The size, shape and material used in the support structure 13, condenser region 15 and fins 20 will vary according to individual design requirements.

FIG. 2 illustrates the internal capillary wick, designated generally by the numeral 18, and the internal vapor area 23 of the heat pipe 10. The capillary wick 18 extends from the upper end of the condenser region 14 (FIG. 3) to the evaporator region 22, is necked down and thereafter extends through the evaporator region to the end thereof and the vicinity of the thermocouple 17. The wick is split to form a capillary artery 19 which will allow the condensed liquid to fall directly to the evaporator region 22. In the preferred embodiment the wick consists of a stainless steel screen that engages the support structure wall 13 and a tube 31 (to be explained below) and channels the working fluid between the tube and heat pipe wall. The capillary wick 18 can also be a fibrous material that assists fluid flow.

Referring now to FIG. 3, there is illustrated a cross-section of the heat pipe 10. The evaporator vapor region 22 extends from the instrument 17 to the wall of the high temperature environment 24 where the condenser region 14 begins. The support structure 13 encases the evaporator region 22 and supports the instrument 17. The condenser structure 15 encases the condenser region 14.

FIG. 13 also illustrates the capillary wick 18 which extends along the inner wall of the condenser structure 15 to the evaporator structure 13. The capillary wick 18 conveys a working fluid which in the preferred embodiment is liquid sodium but will vary according to design requirements. A protective tube 31 covers the instrument 17 electrical leads 29 in the heat pipe 10. In the preferred form the protective tube 31 is a stainless steel tube.


In operation, as the instrument support structure 13 is heated the working fluid in the capillary wick 18 in the evaporator region 22 absorbs heat and vaporizes. The vaporized working fluid in the evaporator region 22 flows to the condenser region 14. Heat is conducted by the condenser structure 15 and dissipated by convection and radiation from the condenser structure 15 and fins 20 causing the vapor to condense. The working fluid returns to the evaporator region 13 via the wick 18 by capillary action and directly via the capillary artery 19. In the preferred embodiment the heat pipe is positioned vertically with the condenser region on top which allows gravity to assist the capillary action and the fluid to flow through capillary artery 19.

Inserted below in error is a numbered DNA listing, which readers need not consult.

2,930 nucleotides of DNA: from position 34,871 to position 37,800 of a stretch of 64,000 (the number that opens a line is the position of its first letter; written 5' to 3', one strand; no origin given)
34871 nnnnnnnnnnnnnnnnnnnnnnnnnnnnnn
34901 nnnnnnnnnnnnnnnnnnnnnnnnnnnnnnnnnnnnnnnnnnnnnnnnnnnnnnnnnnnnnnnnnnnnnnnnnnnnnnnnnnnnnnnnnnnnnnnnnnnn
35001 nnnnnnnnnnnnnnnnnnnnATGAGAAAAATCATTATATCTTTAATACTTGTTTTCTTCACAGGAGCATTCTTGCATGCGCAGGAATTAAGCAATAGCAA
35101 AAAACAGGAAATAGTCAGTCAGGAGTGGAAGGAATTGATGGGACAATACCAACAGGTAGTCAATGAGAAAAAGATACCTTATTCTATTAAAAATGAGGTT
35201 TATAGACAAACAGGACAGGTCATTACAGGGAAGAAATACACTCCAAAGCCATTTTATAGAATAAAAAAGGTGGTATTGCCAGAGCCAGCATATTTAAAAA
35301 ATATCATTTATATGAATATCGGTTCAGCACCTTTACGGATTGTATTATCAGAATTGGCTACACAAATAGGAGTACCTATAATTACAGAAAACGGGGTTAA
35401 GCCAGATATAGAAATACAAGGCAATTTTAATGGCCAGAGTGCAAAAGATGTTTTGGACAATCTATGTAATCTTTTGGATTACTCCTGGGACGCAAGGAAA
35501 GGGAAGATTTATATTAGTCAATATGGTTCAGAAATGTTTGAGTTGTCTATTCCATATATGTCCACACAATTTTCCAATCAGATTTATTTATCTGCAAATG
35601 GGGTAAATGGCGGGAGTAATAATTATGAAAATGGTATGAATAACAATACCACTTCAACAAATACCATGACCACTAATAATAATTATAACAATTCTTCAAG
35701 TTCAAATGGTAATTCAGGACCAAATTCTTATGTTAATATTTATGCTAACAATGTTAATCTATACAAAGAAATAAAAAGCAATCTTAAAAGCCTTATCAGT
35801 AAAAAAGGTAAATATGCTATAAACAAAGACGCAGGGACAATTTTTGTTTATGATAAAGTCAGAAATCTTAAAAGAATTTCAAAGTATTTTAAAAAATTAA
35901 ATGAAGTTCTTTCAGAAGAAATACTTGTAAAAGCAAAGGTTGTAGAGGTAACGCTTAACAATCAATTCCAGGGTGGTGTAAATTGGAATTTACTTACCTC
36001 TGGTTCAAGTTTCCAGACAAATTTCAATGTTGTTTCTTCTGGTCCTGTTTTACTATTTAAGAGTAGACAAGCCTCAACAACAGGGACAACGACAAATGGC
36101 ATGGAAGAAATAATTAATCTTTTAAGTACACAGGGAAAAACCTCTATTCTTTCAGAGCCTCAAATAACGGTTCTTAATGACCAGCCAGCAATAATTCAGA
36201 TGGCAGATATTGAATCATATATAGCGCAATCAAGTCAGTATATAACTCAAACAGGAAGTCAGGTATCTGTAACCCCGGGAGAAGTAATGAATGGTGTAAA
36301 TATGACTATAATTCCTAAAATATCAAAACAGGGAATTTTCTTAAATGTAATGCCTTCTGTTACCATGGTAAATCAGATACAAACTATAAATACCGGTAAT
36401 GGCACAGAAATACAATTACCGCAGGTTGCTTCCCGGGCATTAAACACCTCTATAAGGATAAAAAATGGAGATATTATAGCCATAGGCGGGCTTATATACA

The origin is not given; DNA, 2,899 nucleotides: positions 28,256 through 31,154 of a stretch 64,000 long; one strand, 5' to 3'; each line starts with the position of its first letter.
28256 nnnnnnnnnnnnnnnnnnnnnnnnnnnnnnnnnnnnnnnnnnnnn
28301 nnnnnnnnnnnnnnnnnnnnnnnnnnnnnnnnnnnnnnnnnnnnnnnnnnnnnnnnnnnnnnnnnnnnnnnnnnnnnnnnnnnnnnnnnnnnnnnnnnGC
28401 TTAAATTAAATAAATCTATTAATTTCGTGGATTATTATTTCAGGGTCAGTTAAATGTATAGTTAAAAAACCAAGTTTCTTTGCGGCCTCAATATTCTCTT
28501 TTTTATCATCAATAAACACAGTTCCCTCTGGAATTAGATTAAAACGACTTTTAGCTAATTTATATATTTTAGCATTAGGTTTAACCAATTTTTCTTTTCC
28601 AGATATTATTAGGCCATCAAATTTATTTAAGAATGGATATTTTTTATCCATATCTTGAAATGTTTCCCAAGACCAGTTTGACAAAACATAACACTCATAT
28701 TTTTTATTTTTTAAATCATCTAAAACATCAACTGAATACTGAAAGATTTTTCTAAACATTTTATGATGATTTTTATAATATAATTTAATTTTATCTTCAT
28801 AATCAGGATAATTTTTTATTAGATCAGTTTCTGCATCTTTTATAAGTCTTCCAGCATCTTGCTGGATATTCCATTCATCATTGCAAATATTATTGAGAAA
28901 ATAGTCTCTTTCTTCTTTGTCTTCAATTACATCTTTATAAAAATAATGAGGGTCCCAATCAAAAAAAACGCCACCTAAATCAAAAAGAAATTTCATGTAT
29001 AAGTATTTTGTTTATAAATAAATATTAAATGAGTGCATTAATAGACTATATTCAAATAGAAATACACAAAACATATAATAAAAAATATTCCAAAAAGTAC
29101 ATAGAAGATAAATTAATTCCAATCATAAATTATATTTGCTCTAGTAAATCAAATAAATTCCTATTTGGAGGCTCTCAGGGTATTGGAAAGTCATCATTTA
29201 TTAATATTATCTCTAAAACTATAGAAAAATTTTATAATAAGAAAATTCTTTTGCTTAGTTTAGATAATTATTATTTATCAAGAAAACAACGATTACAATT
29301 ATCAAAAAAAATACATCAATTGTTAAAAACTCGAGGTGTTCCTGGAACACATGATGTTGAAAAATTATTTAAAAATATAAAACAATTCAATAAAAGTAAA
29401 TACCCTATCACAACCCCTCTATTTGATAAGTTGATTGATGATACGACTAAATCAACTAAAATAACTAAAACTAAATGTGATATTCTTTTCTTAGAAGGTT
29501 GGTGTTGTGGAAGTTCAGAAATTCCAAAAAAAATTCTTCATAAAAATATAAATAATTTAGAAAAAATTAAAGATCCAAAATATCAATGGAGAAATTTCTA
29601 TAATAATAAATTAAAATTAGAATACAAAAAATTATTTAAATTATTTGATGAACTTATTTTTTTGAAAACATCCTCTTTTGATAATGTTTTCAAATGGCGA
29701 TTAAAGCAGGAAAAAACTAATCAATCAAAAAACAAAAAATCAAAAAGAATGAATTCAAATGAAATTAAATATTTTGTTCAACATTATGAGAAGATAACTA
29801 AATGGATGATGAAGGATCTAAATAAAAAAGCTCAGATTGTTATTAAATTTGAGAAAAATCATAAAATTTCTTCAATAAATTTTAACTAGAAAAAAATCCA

In this manner heat can be continuously transferred from the support structure thereby avoiding unacceptably high probe peak temperatures.

Patent Citations
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US3229759 *Dec 2, 1963Jan 18, 1966George M GroverEvaporation-condensation heat transfer device
US3712053 *Apr 27, 1970Jan 23, 1973S KofinkThermal-mechanical energy transducer device
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US4067238 *Mar 4, 1976Jan 10, 1978Gebruder Buhler AgDevice for measuring the rate of flow of flowable products, particularly loose material
US4169387 *Dec 5, 1977Oct 2, 1979Hans ListTransducer for mechanical measured variables, especially a pressure transducer
Referenced by
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US4671349 *May 15, 1986Jun 9, 1987Piero WolkWell logging electronics cooling system
US4860603 *Dec 5, 1988Aug 29, 1989Fabio RussonielloConvection cooling probe mounting jacket
US5471883 *May 31, 1994Dec 5, 1995Avl Gesellschaft Fur Verbrennungskraftmaschinen Und Messtechnik MbhCooled pressure sensor
US6167948Nov 18, 1996Jan 2, 2001Novel Concepts, Inc.Thin, planar heat spreader
US6686828Jan 30, 2002Feb 3, 2004Georg BernitzHigh-temperature detector and method of producing the same
US7957708Jun 7, 2011Rosemount Inc.Process device with improved power generation
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US9103498Jul 23, 2007Aug 11, 2015Shell Oil CompanyMethod and apparatus for vaporizing a liquid stream
US9184364Sep 28, 2006Nov 10, 2015Rosemount Inc.Pipeline thermoelectric generator assembly
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U.S. Classification73/179, 165/104.26, 165/47, 73/708, 374/E01.016
International ClassificationG01K1/12, G12B15/02, F28D15/02
Cooperative ClassificationG12B15/02, G01K1/12, F28D15/0233
European ClassificationG01K1/12, G12B15/02, F28D15/02E
Legal Events
Feb 13, 1981ASAssignment
Jun 3, 1988FPAYFee payment
Year of fee payment: 4
Jul 7, 1992REMIMaintenance fee reminder mailed
Dec 6, 1992LAPSLapse for failure to pay maintenance fees
Feb 16, 1993FPExpired due to failure to pay maintenance fee
Effective date: 19921208